Where are the crowds at academic games?

March 09, 1996|By GREGORY KANE

Goodwin Chen's team clung to a slim four-point lead as the game clock ticked down below 20 seconds. With the poise of a Michael Jordan, he nailed one two-pointer and then another to clinch a 46-38 victory for his team.

Basketball? Hardly. It was something much more fulfilling than basketball and more exciting than the annual turkey called the Super Bowl. It was a semi-final game of Baltimore's National Academic League competition. Chen, a 13-year-old 8th eighth-grader and the captain of Roland Park Middle School's team, correctly answered "mammals" when asked what is the only class of animals to have an outer ear. The game clock showed 13 seconds left.

With time running out, game official Bonnie Legro asked "In The Adventures of Tom Sawyer, quote the words Tom wrote for Becky on his blackboard slate at school." Chen hit the buzzer and correctly answered "I love you," sealing the championship for his team, which dethroned last year's winner Hamilton Middle School.

Baltimore's NAL consists of 16 middle school teams. They all gathered on Wednesday at the city schools' Professional Development Center for the playoffs. The league was formed in Salt Lake City five years ago. Sidney Twiggs, Hamilton's coach, said his team beat Oklahoma City in the playoffs and placed fifth in the country last year.

"We played them (Oklahoma City) by satellite, just before the bombing," said LaTonya Diggs, a 13-year-old Hamilton 8th eighth-grader who was kind enough to explain the details of the competition and NAL history to a 40-something, nearly senile columnist. NAL games are divided into four quarters. The first, second and fourth quarters are question-and-answer sessions either eight, 10 or 12 minutes long. Teams score either one or two points for a correct answer in the first and fourth quarters. Correct answers in the second quarter require more thought and are worth three points.

For the third quarter, each team has to answer a real-life problem posed by officials. As many as 10 students form each third-quarter team. Diggs said judges award teams zero to 25 points for their presentations, which must fall within a three to five minute range.

"If you're over five minutes or under three, judges deduct three points," Diggs, a member of Hamilton's third quarter team, explained. She and her teammates scored 20 points in their first game -- a 48-43 squeaker over Francis Scott Key -- for their anti-smoking presentation. But Diggs said that was easy. They had learned of possible topics two weeks ago and had been advised to do research. The Hamilton and Roland Park third quarter teams had no idea what the topic was for their match.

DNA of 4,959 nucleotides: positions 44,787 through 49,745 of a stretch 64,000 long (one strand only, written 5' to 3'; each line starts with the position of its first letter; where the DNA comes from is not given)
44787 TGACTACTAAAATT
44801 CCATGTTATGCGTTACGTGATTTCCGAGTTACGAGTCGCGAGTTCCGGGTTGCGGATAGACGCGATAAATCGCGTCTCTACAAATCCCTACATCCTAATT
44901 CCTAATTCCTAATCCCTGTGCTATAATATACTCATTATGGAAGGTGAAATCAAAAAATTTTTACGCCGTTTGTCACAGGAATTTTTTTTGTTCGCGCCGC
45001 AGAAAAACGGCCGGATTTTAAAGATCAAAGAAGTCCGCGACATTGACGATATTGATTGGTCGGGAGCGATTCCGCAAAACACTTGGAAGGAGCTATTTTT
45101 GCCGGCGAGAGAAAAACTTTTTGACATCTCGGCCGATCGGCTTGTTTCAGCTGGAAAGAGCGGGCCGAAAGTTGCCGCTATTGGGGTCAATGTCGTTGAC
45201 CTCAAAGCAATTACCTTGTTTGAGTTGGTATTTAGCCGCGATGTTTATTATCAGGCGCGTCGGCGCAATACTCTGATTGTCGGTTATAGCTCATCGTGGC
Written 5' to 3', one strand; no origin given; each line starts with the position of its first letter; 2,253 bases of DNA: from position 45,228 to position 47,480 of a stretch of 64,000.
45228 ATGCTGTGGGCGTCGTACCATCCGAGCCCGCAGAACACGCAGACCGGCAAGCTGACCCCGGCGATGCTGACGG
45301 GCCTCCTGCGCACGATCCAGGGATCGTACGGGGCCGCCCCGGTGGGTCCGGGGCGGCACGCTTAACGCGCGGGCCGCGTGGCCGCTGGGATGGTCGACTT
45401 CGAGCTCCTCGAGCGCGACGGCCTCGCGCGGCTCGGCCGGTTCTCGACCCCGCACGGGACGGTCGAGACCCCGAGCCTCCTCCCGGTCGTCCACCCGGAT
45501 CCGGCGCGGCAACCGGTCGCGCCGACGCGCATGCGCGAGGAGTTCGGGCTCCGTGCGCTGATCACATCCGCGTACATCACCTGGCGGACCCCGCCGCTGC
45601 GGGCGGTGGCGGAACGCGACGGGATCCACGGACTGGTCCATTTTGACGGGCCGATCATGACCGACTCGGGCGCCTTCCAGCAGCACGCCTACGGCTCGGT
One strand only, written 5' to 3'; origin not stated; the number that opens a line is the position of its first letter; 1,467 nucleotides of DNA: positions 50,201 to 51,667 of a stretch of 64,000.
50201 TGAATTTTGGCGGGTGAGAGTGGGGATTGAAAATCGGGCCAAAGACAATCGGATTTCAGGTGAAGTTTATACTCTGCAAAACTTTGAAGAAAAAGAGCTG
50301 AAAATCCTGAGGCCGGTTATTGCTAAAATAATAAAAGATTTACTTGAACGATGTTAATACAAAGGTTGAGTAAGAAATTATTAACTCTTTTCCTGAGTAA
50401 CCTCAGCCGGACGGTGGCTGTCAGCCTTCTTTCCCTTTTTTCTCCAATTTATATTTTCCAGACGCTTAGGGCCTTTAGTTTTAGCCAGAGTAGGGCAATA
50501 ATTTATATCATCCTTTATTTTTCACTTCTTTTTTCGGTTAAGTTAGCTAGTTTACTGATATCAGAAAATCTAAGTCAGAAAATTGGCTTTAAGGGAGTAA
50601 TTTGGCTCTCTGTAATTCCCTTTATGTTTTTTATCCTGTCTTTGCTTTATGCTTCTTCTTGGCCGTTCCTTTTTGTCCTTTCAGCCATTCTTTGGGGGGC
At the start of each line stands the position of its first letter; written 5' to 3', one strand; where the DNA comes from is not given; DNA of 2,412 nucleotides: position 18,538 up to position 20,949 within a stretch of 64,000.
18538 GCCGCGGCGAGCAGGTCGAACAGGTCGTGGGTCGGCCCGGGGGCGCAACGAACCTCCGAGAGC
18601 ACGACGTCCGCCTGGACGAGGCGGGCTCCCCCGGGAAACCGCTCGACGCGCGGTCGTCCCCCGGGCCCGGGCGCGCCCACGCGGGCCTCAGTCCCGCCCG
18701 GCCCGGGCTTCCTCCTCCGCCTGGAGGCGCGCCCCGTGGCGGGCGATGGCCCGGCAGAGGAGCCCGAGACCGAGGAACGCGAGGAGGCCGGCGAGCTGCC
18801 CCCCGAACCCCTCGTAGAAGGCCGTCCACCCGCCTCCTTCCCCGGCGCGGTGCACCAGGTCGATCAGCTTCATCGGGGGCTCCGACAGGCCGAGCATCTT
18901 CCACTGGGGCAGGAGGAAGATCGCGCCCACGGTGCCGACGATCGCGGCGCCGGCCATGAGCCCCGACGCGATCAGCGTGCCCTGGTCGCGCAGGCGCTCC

"We didn't prepare for this one," Diggs confessed, a twinge of worry in her voice. "It'll be interesting to see how it turns out." The problem was developing a campaign to recruit 30 new members for their schools' NAL teams. Hamilton edged Roland Park 20-19 for the quarter.

Goodwin Chen wasn't the only exceptional player. Diggs' teammate, 11-year-old Bryan Cothorn, won game MVP honors for Hamilton's victory over Francis Scott Key. Cothorn wasn't sure how many questions he correctly answered in the Hamilton-Key match, but estimates it was "maybe five or 10." The guy sounds like the Scottie Pippen of the NAL to me, and this Chen boy might be the Michael Jordan.

But let's keep our priorities straight here. Michael Jordan is the Goodwin Chen of the NBA. Scottie Pippen is the Bryan Cothorn of the NBA. For too long both professional and amateur athletes -- even the ones who are overpaid egotists -- have received society's adoration. High school athletes are covered regularly in this newspaper. Their pictures are displayed and their exploits on the football field or basketball court written about extensively.

I've received more than one letter or comment suggesting that we pay equal attention to students who may not be athletically gifted but who are superb academically. Such a long-overdue idea is the basis for the NAL. It is a place where a Bryan Cothorn -- a bright, African-American boy who watches television shows like "Square One" and belongs to the Gardenville Recreation Center's geography club -- can find a niche and not be sucked into the "learning is for nerds" syndrome that afflicts too many boys his age. It's time we give the Bryan Cothorns, the Goodwin Chens and the LaTonya Diggs of city schools their proper place in the sun.

At high noon this Tuesday Philadelphia's NAL champ rides into town to take on Roland Park at the Professional Development Center. Baltimoreans worth their salt should take a lunch break, fill the auditorium and root for Roland Park much the same way we did when Dunbar's basketball team ran DeMatha High School out of the Civic Center back in 1973.

Gregory P. Kane's column appears on Wednesdays and Saturdays.

Pub Date: 3/09/96

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